The Waiting Is The Hardest Part

Dan Rather talks with the soldiers of Bravo Company in Kuwait.
For many of the young Americans serving here in Kuwait, the run-up to a possible war has been a classic case of "hurry up and wait," reports CBS Evening News Anchor Dan Rather.

After the big push to get into position near the Iraqi border, they've spent months training for battle and they aren't afraid to tell you they're growing impatient.

The men of Bravo Company were back in the trenches Tuesday training for the dangerous job of clearing the enemy out of its bunkers.

They repeat the same drill over and over like a football team practicing an especially complicated play. But make no mistake: this is no game.

Bravo Company has already been training in the desert for four months. They've reached their peak; now they have to struggle not to lose that edge.

At times the strain shows.

"Just shut up and do what I tell you," screams one member of the 3rd Infantry Division.

These soldiers are with the mechanized infantry. They could be among the first to cross the border into Iraq, but for now their biggest enemies are uncertainty and delay.

"If we're going to do it let's just do it, because with this waiting and just waiting you kind of get a little rusty," said Staff Sgt. Samuel Austin. "We're ready now, so let's go ahead and do what we have to do."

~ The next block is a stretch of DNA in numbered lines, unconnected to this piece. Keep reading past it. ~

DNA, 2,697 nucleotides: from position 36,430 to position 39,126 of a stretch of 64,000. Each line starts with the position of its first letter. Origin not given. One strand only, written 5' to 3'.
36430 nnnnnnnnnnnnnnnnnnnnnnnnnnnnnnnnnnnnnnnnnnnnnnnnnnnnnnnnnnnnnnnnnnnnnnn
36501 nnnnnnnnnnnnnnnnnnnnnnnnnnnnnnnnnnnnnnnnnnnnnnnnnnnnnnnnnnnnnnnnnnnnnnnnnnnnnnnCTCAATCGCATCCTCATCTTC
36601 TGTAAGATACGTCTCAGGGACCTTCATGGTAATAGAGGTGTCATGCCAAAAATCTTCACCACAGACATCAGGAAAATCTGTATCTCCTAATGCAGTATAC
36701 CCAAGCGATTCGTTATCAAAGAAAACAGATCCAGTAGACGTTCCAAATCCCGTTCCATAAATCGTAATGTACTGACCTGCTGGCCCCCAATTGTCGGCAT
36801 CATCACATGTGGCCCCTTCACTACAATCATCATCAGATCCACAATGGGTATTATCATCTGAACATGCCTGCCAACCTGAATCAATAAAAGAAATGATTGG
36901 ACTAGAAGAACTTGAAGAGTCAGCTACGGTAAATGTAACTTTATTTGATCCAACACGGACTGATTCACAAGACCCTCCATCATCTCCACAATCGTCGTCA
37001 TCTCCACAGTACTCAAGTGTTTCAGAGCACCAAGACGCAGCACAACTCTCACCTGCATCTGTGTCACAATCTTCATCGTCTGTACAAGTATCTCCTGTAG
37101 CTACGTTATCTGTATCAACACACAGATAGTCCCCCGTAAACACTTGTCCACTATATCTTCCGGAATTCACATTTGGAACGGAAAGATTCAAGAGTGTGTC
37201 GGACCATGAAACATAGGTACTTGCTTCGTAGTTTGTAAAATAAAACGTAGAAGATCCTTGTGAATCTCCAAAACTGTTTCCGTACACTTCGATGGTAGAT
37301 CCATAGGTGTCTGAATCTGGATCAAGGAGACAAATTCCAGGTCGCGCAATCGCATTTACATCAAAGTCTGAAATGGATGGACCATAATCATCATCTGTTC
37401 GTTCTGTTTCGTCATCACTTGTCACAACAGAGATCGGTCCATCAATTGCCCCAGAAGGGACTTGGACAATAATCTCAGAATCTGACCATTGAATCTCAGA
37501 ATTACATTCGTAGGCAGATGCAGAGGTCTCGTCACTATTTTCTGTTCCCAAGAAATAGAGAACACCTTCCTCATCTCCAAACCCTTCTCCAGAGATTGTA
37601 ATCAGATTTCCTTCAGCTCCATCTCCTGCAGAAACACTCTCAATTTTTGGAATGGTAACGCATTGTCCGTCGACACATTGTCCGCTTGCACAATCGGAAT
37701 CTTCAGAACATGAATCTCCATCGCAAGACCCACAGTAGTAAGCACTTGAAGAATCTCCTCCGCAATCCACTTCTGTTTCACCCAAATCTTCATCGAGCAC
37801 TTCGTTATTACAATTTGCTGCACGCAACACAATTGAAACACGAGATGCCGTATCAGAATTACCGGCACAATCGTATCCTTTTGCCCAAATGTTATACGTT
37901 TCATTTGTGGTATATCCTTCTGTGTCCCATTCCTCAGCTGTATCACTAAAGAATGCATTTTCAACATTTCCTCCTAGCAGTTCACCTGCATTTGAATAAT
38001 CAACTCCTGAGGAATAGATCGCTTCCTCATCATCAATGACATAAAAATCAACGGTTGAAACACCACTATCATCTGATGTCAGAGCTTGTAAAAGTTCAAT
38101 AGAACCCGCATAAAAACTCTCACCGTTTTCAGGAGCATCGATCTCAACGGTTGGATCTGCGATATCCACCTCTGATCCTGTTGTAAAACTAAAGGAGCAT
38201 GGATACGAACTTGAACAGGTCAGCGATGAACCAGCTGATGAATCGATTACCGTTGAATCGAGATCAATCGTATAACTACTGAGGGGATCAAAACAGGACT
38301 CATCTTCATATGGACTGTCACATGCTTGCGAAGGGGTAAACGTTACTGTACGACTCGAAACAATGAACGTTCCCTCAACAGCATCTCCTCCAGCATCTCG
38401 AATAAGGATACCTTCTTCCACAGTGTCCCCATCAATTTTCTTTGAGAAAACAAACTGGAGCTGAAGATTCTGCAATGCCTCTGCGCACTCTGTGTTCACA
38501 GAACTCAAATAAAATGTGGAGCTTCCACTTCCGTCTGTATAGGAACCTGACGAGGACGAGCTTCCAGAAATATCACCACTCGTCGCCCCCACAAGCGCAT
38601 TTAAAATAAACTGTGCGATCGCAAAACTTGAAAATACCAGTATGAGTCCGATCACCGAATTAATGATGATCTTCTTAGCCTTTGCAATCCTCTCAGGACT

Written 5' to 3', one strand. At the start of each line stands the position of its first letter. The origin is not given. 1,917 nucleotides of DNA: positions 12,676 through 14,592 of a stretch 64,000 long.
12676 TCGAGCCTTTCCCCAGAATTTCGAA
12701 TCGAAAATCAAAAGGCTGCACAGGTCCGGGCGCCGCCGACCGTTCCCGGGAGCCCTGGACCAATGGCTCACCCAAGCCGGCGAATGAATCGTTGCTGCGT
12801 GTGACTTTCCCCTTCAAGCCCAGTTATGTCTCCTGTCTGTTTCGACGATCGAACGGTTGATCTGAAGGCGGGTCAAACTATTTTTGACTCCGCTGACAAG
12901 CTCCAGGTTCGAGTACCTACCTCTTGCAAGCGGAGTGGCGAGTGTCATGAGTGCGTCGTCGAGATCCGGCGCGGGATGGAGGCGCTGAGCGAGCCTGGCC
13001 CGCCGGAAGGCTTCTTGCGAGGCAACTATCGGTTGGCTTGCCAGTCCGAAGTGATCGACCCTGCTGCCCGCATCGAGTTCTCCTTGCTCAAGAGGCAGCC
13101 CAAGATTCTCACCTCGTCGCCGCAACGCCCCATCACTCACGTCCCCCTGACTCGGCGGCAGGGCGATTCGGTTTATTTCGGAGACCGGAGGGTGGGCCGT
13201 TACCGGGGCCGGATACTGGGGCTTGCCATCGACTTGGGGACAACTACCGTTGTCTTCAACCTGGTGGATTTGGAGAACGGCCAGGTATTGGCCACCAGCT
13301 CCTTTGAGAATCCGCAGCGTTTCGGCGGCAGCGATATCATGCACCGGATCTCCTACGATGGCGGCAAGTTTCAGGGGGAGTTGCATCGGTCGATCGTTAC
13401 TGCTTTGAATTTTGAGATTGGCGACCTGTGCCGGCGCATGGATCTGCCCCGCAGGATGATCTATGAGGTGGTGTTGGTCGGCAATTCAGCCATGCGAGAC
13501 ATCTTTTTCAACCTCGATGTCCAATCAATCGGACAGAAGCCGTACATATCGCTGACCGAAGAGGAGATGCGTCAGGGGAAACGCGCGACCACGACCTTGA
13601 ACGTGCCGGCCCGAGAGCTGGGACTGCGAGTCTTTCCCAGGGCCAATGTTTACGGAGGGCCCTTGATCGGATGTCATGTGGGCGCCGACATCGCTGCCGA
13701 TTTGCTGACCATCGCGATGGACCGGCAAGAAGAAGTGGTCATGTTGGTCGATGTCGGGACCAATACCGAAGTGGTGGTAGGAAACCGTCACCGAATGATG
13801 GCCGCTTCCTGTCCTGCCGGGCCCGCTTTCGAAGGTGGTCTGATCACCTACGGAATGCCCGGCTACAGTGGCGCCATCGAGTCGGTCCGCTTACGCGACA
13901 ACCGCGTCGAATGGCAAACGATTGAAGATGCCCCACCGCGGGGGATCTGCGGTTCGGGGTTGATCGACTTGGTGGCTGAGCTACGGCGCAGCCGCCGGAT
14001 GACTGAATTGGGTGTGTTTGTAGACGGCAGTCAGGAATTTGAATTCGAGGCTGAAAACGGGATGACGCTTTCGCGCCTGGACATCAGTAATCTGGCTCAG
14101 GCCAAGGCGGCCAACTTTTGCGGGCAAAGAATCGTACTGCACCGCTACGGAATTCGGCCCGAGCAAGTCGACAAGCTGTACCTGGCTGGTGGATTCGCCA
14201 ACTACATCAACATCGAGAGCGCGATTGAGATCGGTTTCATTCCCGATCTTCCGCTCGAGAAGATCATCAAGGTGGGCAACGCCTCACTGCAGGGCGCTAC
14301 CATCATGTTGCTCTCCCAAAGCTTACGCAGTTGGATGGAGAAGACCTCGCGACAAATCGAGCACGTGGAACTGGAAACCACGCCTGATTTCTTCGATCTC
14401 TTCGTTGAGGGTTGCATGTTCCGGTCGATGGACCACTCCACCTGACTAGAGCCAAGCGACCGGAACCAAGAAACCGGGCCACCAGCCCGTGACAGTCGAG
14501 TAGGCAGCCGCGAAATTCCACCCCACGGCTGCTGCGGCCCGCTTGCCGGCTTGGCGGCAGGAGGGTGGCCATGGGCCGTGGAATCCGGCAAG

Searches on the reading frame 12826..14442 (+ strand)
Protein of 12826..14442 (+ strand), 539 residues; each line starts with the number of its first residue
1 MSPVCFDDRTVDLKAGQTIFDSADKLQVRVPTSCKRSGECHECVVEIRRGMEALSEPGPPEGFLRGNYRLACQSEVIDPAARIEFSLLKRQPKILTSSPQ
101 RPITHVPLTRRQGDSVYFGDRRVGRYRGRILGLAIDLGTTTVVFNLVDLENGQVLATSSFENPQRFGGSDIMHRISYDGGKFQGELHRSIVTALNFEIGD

After months in the desert, even the heavy armor needs to be taken apart for maintenance. The environment is even tougher on soldiers.

"If we're going to make a decision we need to make it soon," said Specialist Chris Hayes. "You know it's going to get pretty hot. We're going to need to go north or go home."

For now they're not doing either. And their commanders are making sure they stay focused.

"We don't give them the opportunity to get bored," says Lt. Col. Stephen Twitty. "We know that soldiers lose the edge in a day or a week or a month, so we go back and revisit those tasks that we feel they need more training on."

When they're not training, the soldiers are listening for any news on what lies ahead.

Asked if they've heard any good rumors lately, one soldier says to laughter from his comrades, "Yeah, that we're going home in a week."